9/25: The Near East and Beyond: New Discoveries and Approaches with Nathan Young

Theorizing Contemporary Turkey with Village-Life Nostalgia

by NELC Doctoral Candidate – Nathan Young

Tuesday, September 25, 2018 – 4:00pm
Hagerty 306


Turkey is often understood according to state-sponsored narratives of development, urbanization and secularization. However, persistent affinities forsmall-scale lifeways challenge the primacy and affective range of these “official” discourses. Instances of village-life nostalgia present in the Turkish imaginary thus provide analytical depth regarding a variety of social and cultural phenomena, including the failures of “modernity.” Based on recent ethnographic fieldwork, this presentation uses nostalgia as a theoretical lens for thinking about contemporary Turkey.



9/27: Turkish Film Classics Screening “Fetih 1453”

Turkish Film Classics

Thursday September 27, 5:00

Room 165, Thompson Library

(picture with courtesy from the OSU Libraries’ Middle East Center)

The OSU Libraries’ Middle East section and the Turkish Studies Working Group will present Faruk Aksoy’s  Turkish epic, Fetih 1453, about the Ottoman  Conquest of Constantinople.   This big budget ($17M), three hour film, was important with respect to the growing Turkish Film industry as well as its historical importance  both as history and as an expression of modern Turkish identity.  Due to its length, we will start this film earlier than usual at 5:15 with a brief introduction at 5:00.    Refreshments will be provided by the Middle East Studies Center and the Turkish Working Group.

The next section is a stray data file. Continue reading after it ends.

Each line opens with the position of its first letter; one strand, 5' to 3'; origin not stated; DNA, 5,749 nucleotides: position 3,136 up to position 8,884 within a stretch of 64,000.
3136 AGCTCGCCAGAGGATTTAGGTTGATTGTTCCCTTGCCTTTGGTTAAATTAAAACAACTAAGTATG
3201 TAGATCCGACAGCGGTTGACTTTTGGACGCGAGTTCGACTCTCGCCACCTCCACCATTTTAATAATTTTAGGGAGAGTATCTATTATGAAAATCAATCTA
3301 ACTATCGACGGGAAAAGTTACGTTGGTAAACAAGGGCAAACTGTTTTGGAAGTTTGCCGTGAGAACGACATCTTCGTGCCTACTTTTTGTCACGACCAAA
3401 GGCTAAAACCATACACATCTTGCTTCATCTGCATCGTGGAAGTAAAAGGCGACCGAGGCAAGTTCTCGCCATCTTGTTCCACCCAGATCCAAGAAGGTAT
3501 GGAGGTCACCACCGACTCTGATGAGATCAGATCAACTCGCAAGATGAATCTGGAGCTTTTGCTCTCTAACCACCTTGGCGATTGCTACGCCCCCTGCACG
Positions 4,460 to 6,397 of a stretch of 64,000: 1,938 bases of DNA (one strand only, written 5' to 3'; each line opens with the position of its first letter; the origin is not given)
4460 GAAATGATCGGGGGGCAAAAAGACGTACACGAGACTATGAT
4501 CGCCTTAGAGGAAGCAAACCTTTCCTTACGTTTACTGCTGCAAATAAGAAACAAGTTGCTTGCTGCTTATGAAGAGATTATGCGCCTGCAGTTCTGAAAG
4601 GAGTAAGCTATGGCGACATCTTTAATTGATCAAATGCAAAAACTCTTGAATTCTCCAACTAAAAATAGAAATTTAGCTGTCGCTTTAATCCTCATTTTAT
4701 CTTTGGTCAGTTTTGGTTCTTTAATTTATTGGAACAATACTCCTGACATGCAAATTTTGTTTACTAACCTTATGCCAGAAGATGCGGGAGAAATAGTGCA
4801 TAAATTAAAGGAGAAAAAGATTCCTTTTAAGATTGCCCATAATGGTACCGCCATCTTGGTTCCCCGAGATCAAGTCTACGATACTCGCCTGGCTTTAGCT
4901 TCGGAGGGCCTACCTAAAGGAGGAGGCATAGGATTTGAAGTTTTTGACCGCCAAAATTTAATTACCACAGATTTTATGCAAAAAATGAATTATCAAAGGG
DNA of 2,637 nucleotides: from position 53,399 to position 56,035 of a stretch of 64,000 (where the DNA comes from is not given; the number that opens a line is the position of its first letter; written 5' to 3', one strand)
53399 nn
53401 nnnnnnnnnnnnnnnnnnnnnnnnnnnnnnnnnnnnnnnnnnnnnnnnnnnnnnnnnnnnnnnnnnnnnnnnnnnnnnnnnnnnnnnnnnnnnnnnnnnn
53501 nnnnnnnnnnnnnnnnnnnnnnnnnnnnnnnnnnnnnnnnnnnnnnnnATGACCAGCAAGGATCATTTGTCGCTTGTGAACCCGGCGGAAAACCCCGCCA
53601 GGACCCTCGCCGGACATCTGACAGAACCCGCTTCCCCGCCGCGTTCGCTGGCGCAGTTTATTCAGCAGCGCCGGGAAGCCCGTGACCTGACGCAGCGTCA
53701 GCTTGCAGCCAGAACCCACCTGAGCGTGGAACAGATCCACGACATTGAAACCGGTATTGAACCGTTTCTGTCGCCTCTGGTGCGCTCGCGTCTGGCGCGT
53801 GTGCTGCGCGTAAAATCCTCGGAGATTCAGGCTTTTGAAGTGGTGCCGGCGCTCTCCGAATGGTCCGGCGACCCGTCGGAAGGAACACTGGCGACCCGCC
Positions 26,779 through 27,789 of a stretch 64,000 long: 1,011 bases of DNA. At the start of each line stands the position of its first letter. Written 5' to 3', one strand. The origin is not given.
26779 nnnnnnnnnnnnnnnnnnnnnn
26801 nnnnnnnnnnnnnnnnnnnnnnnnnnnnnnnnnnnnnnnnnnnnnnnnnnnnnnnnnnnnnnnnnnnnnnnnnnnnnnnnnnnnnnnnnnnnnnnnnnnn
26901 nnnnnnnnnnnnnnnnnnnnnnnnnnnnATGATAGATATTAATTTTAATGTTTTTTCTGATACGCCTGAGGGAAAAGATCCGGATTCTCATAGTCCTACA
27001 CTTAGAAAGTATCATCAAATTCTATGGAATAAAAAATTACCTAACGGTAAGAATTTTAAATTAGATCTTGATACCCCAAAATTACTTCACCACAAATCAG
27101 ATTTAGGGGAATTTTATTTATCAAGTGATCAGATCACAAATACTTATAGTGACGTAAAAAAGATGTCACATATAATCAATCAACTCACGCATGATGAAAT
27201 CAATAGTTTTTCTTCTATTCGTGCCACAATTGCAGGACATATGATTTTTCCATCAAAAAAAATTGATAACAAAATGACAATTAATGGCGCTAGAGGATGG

In 1453, the Byzantine capital of Constantinople is surrounded by Ottoman Turks. The city is but a shadow of its former glory due to the empire’s ever receding coffers, while the Ottoman Empire continues to grow rich. After years of tolerating the existence of Byzantium, the ambitious sultan, Mehmet II launches his campaign to end the Byzantine Empire and take Constantinople for the Ottomans, resulting in arguably the greatest siege of that age.